A federal judge has issued a ruling preventing Donald Trump from making critical comments about prosecutors, the court, and potential witnesses in his upcoming trial on charges related to election subversion.
This decision comes in response to recent statements by the former president where he labeled prosecutors as “a team of thugs” and derided one witness as “a gutless pig.”
Judge Tanya Chutkan argued that imposing a limited gag order on Mr. Trump was necessary to avert a “pre-trial smear campaign.” In response, a spokesperson for Trump criticized the ruling, characterizing it as “another partisan attack.”
Donald Trump, currently the leading Republican candidate for the 2024 presidential election, faces charges stemming from his alleged attempts to overturn the 2020 election results, which he lost to Democrat Joe Biden.
The indictment includes four counts: conspiracy to defraud the U.S., conspiracy to obstruct an official proceeding, obstruction of an official proceeding, and conspiracy against the rights of citizens.
Special Counsel Jack Smith, overseeing the investigation, had requested a gag order, asserting that Trump’s comments could prejudice various parties involved, including prosecutors, jurors, and court staff. Smith’s office also contended that attacking potential witnesses would have a “chilling” effect on the case.
The court faced the delicate task of balancing the need to safeguard the legal proceedings with the free speech rights of a political candidate. Judge Chutkan underscored that, as a criminal defendant, Mr. Trump “does not have the right to say and do exactly what he pleases.”
She cited Trump’s disparaging remarks about Mr. Smith and herself, characterizing her as “a biased Trump-hating judge” and a “radical Obama hack.”
She expressed deep concern about his tendency to target others, including the special counsel’s wife and a court staffer in his New York civil fraud case.
In a separate case, Mr. Trump is subject to a partial gag order due to his criticism of a New York judge’s top clerk, where he included her name, photograph, and social media in a post.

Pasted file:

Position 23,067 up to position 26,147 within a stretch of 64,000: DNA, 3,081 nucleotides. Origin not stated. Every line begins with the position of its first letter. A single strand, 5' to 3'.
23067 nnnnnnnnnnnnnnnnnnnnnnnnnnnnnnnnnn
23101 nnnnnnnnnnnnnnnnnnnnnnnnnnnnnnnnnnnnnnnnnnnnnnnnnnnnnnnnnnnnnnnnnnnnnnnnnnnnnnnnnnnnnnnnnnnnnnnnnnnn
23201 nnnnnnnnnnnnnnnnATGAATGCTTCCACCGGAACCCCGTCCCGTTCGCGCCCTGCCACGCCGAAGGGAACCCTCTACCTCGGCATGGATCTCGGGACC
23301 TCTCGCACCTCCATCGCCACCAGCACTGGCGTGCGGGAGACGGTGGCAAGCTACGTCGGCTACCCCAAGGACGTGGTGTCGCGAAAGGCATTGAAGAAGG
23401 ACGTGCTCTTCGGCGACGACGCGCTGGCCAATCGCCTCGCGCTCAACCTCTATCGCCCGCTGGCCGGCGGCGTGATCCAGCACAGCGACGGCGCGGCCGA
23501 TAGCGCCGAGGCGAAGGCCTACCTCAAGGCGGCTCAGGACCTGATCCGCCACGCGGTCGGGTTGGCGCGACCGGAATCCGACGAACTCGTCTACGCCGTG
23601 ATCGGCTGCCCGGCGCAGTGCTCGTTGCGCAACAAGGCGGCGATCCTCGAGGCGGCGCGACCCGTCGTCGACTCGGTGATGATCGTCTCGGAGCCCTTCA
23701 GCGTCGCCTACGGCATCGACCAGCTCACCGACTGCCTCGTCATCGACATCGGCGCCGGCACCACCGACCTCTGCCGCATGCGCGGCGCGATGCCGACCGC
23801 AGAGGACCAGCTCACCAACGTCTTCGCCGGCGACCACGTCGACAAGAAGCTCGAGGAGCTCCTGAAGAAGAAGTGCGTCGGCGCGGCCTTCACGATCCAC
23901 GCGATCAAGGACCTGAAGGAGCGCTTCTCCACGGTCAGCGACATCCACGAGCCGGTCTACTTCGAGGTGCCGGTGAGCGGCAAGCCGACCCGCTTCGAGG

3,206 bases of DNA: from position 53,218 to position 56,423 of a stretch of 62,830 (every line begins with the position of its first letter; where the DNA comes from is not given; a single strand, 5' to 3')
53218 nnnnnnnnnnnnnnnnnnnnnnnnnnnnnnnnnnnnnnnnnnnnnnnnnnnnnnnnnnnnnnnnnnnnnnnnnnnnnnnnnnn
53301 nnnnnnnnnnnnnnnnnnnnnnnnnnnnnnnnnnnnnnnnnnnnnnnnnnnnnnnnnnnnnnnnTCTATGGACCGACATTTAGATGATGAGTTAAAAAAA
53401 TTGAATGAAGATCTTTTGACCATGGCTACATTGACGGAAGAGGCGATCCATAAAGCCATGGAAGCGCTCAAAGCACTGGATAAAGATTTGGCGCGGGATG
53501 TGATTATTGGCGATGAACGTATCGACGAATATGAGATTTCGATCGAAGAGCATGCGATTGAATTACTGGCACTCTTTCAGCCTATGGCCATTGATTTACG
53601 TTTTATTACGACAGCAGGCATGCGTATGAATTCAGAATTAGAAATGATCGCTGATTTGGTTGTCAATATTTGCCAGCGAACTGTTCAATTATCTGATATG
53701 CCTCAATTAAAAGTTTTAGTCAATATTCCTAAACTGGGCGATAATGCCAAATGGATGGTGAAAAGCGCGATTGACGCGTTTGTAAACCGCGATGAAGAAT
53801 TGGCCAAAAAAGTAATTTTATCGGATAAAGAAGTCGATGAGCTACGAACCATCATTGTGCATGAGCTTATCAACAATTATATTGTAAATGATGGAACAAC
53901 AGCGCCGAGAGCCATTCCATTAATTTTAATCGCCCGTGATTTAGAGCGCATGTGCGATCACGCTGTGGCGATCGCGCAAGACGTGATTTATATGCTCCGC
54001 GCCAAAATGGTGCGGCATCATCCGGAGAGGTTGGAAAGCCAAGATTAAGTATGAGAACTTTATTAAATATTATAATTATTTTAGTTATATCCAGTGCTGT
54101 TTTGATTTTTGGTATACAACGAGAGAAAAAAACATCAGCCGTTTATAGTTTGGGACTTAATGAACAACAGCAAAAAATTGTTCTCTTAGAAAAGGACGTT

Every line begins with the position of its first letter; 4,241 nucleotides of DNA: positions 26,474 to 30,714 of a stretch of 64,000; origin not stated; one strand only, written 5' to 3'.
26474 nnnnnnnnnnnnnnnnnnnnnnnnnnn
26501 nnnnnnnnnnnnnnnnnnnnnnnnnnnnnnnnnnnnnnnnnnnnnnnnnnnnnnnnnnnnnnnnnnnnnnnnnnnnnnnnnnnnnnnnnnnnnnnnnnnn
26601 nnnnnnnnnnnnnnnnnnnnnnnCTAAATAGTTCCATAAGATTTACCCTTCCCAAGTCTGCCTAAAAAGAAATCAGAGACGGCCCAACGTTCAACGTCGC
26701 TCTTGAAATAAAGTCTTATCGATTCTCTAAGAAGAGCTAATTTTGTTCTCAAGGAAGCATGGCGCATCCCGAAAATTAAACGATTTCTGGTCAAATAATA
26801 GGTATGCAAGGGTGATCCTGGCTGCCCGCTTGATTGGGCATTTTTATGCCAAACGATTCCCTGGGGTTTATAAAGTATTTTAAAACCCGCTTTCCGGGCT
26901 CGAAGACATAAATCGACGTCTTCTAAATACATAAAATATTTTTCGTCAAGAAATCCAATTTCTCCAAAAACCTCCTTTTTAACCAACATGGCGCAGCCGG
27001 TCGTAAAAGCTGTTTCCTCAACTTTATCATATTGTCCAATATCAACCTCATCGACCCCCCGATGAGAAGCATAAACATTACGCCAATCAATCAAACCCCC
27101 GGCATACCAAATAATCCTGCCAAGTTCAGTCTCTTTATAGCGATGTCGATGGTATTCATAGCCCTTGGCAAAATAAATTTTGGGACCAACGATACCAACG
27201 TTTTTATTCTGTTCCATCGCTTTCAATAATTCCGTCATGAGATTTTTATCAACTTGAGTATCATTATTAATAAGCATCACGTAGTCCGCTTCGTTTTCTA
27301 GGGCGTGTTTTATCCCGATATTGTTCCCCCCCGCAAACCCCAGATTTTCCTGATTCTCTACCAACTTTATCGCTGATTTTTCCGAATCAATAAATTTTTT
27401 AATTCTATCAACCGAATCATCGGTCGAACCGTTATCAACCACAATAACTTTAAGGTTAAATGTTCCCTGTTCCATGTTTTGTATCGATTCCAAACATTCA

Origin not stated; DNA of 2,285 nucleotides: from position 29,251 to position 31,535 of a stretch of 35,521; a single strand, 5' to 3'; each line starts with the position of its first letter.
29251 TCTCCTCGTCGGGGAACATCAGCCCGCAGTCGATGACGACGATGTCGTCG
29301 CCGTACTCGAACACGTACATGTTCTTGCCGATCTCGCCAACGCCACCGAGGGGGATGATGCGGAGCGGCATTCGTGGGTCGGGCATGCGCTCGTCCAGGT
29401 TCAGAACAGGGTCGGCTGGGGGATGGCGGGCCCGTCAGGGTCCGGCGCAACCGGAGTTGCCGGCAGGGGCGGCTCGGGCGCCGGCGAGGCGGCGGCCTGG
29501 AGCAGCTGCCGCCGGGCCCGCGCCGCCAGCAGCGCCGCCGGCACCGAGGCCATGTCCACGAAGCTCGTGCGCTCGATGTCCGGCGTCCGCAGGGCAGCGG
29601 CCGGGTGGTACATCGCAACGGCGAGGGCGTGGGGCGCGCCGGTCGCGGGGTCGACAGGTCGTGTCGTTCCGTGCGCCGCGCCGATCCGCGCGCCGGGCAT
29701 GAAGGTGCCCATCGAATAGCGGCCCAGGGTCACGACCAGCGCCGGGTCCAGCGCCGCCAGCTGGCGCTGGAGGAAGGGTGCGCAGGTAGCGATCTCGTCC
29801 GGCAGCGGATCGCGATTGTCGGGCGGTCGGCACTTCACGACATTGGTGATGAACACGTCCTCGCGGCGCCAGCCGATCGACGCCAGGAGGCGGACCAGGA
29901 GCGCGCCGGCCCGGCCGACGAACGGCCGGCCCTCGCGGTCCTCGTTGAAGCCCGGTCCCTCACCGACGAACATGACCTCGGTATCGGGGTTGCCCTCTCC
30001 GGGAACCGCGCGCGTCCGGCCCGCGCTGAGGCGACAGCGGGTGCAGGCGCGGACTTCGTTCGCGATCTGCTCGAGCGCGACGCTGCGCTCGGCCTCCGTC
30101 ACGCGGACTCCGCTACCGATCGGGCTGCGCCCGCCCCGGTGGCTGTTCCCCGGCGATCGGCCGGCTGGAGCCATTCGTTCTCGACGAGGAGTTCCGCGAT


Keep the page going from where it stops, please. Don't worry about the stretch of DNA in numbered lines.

Judge Chutkan emphasized that her ruling aimed to prevent language that posed a danger to the administration of justice.
While Mr. Trump’s attorney, John Lauro, defended his “colorful language” as part of the “rough and tumble” of politics, Judge Chutkan challenged that a presidential candidate should be allowed to make threats.
The partial order, as issued by the judge, does not prohibit Mr. Trump from criticizing President Biden, the Justice Department, or Washington, where the case is being tried.
However, it does prevent comments about the special counsel, his team, court staff, and potential witnesses, except for Mike Pence, Trump’s former vice president and rival in the 2024 election.
Judge Chutkan did not specify how she would enforce the partial order but pledged to consider sanctions if the restrictions were violated. She rejected the proposal to delay the trial until after the 2024 election cycle.
In response to the ruling, a spokesperson for Donald Trump characterized it as “an absolute abomination and another partisan tactic by Crooked Joe Biden to silence his political opponent.”
The trial is set to commence on March 4, coinciding with Super Tuesday, a crucial day of voting in the Republican presidential primary. As Trump resumes his White House campaign, he also faces three other criminal trials next year and a total of 91 felony charges.